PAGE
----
2008 Volume 1 Issue 1 Pages 004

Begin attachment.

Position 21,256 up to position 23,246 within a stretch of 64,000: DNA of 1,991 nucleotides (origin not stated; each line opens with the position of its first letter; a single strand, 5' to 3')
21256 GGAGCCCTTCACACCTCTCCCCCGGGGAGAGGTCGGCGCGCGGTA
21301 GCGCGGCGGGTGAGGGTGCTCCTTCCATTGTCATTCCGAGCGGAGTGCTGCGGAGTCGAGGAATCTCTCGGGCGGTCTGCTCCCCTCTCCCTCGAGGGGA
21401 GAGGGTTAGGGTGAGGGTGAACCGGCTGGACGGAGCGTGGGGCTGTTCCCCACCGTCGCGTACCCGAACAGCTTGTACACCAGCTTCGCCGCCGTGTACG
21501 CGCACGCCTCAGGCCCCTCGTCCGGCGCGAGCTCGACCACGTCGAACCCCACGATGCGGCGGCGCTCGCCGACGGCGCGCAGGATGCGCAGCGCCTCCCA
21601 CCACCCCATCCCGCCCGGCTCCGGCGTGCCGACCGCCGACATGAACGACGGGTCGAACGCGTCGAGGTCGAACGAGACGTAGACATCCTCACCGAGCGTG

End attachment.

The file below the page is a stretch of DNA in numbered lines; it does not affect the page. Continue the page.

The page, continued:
Saprotrophic woodland fungi form self-organised transport networks as they forage for resources across the forest floor. These networks adapt during development by selective reinforcement of major transport routes and recycling of the intervening redundant mycelium to support further extension. The predicted transport performance of the resulting weighted networks show improved efficiency in comparison to evenly weighted networks with the same topology, or standard reference networks. Experimental measurement of nutrient movement using radiotracers and scintillation imaging show that fluxes are more dynamic, with synchronised oscillations and switching between different pre-existing routes. The same structures that confer good transport efficiency also show good resilience to both simulated damage and experimental attack by grazing insects, with persistence of a centrally connected core. We argue that fungi grow as self-organised planar spatial networks, honed by evolution, which may exemplify potential solutions to real-world compromises between search strategy, transport efficiency, resilience and cost.